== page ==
Paul also has given his readers ongoing reminders of God’s holiness. What conforms to God’s nature is holy, and what defies God’s nature is sin. We are called not only to salvation, but also to a remaking through the work of the Holy Spirit, growing in our ability to reflect God’s holiness in our own lives.

We must put sin aside, exploring God’s revelation of his will in Scripture so we know what he calls holy and unholy, rather than trying to define these matters for ourselves. In Methodist terms, we are to experience sanctification as the gift that follows salvation.

With all this in mind, Paul has one last pressing concern as he wraps up his letter—the danger posed by people who selfishly bring division to a church. It is not that the Christians in Rome necessarily have a problem in this area; in fact, Paul seems to indicate they don’t, saying “everyone knows that you are obedient to the Lord.”

Paul knows, however, that the issue of division is a serious one, and that churches must prepare for its possibility in times of unity so they know what to do in times of discord.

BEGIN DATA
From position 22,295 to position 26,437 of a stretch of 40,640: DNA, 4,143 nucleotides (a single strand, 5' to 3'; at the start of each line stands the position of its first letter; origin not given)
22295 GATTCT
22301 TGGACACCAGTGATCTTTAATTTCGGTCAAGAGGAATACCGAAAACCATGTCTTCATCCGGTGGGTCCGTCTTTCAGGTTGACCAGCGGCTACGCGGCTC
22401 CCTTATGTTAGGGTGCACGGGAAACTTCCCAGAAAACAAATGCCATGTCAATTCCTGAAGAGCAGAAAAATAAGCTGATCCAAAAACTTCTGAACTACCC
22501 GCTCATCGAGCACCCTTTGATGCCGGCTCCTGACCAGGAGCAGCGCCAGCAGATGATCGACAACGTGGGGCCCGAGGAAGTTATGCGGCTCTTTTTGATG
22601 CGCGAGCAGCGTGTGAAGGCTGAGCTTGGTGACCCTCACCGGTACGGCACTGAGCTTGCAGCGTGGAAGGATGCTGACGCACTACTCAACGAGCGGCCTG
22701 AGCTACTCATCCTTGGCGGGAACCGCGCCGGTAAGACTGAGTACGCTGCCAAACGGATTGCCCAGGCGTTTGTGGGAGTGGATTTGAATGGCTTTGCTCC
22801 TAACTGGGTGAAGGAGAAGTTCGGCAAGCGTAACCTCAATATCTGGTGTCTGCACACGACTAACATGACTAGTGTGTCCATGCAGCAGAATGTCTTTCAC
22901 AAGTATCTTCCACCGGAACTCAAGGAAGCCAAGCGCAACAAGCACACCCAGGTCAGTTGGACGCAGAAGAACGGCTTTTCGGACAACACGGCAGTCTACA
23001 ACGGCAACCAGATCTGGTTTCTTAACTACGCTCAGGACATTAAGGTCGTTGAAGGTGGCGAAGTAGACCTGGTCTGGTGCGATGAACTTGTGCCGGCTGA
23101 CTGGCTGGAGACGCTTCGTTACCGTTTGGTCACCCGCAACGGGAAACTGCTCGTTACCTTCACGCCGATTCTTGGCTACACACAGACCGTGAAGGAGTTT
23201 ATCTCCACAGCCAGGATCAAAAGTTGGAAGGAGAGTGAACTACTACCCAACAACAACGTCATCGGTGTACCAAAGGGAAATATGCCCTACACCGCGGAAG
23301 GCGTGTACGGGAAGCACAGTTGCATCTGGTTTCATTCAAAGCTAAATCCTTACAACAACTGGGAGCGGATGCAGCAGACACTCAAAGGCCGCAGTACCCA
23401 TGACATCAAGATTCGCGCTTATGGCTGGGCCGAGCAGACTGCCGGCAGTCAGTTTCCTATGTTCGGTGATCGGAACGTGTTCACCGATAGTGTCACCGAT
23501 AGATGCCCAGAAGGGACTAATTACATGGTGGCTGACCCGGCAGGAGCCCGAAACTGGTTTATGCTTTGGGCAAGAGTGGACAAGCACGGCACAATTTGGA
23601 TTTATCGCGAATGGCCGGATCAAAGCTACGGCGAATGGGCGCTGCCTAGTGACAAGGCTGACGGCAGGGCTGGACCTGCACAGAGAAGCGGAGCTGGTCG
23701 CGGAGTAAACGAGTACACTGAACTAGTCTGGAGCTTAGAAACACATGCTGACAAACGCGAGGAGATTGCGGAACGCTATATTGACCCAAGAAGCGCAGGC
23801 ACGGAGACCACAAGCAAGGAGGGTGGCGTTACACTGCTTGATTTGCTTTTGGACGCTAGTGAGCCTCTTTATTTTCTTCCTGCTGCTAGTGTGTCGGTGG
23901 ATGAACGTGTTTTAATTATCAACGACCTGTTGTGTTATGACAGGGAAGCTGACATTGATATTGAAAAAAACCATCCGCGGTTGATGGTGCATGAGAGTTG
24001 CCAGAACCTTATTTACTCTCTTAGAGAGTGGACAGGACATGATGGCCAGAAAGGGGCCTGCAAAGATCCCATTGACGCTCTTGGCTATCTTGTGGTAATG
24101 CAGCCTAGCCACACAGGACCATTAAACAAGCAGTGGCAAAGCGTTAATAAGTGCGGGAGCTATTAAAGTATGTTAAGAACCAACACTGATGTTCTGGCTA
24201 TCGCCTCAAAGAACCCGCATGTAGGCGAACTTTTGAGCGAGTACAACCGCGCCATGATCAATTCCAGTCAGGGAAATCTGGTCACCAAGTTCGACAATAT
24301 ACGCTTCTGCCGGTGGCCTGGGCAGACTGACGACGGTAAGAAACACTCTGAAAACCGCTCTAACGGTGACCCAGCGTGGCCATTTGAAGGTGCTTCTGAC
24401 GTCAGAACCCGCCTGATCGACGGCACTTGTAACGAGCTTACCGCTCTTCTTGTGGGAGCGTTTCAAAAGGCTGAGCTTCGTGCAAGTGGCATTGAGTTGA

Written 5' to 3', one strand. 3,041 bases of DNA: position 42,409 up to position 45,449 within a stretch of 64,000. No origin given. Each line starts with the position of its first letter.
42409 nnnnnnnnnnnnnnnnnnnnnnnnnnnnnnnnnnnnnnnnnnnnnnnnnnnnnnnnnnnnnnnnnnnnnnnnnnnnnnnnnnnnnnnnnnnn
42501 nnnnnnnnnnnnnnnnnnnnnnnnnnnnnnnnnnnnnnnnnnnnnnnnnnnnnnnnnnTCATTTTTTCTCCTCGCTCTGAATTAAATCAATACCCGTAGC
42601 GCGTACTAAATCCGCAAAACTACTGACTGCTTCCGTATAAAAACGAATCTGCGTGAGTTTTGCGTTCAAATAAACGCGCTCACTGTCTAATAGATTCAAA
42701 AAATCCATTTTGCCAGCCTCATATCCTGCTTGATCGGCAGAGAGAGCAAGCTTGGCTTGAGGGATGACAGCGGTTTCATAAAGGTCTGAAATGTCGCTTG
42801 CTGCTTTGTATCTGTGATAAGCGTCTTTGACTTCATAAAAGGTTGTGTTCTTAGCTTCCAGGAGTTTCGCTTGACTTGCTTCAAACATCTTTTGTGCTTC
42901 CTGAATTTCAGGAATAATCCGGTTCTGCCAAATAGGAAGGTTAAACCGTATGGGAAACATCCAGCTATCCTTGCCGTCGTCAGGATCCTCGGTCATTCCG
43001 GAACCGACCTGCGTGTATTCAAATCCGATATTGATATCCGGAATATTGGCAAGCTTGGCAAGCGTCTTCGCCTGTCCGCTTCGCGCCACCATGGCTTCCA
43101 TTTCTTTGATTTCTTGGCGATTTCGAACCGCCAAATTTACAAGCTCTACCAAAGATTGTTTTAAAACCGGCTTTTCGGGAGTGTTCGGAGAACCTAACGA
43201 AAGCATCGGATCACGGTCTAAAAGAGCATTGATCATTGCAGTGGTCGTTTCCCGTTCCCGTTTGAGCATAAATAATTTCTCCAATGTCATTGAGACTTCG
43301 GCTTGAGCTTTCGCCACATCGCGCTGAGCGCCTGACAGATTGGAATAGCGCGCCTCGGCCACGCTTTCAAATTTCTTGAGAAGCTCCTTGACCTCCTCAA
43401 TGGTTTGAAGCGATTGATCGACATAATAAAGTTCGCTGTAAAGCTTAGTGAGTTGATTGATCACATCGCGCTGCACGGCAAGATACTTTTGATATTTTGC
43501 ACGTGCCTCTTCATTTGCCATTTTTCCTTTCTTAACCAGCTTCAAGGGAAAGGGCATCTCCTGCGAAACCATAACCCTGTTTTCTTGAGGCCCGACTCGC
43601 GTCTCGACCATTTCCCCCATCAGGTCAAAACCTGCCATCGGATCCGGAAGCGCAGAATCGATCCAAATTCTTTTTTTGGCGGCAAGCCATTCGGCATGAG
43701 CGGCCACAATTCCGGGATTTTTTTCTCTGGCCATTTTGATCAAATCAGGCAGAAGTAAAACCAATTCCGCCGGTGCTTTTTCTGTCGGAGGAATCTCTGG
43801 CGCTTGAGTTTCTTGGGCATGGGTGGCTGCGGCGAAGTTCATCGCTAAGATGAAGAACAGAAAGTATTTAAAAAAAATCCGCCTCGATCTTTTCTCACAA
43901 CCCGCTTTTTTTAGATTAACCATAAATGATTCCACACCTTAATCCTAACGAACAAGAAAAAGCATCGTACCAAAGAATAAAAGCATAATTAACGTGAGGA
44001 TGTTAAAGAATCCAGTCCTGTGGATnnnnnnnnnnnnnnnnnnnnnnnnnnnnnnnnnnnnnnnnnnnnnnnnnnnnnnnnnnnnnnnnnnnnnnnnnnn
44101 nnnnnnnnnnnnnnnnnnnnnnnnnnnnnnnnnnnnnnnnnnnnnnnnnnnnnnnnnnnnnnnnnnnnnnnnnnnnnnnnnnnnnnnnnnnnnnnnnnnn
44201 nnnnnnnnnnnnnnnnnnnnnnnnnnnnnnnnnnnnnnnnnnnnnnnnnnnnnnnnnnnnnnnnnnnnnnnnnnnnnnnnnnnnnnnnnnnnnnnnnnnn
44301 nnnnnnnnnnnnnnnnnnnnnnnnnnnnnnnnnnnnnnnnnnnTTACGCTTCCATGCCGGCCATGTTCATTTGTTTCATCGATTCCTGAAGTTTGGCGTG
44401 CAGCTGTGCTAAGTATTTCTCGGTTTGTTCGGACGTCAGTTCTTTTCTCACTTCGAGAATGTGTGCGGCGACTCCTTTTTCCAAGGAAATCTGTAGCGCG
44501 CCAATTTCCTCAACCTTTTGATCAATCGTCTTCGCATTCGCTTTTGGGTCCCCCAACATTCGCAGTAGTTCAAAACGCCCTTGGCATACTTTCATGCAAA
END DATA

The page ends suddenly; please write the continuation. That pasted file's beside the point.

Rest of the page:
Having just discussed core Christian concepts in his letter, Paul’s warning is a relatively simple one. As mature Christians, you know enough already; you understand God’s will, you know what is important. Don’t be swayed by “smooth talk and glowing words” designed to steer you away from these core truths.

As we know in our own time, words without content can be quite effective. We live in a culture where people use pretty, empty words to get what they want. Try this exercise: Pick a politician and break down his or her political speech. Really listen closely. Outline it. Analyze it. How much is actually being said clearly and forthrightly?

I’m not calling all politicians empty suits. We do have deep thinkers in politics. I’m just saying you won’t have a lot of trouble finding politicians who get elected while talking a lot but say nothing. You can do the same kind of exercise with television commercials. What do you really know about what’s being sold once you’ve analyzed what is said?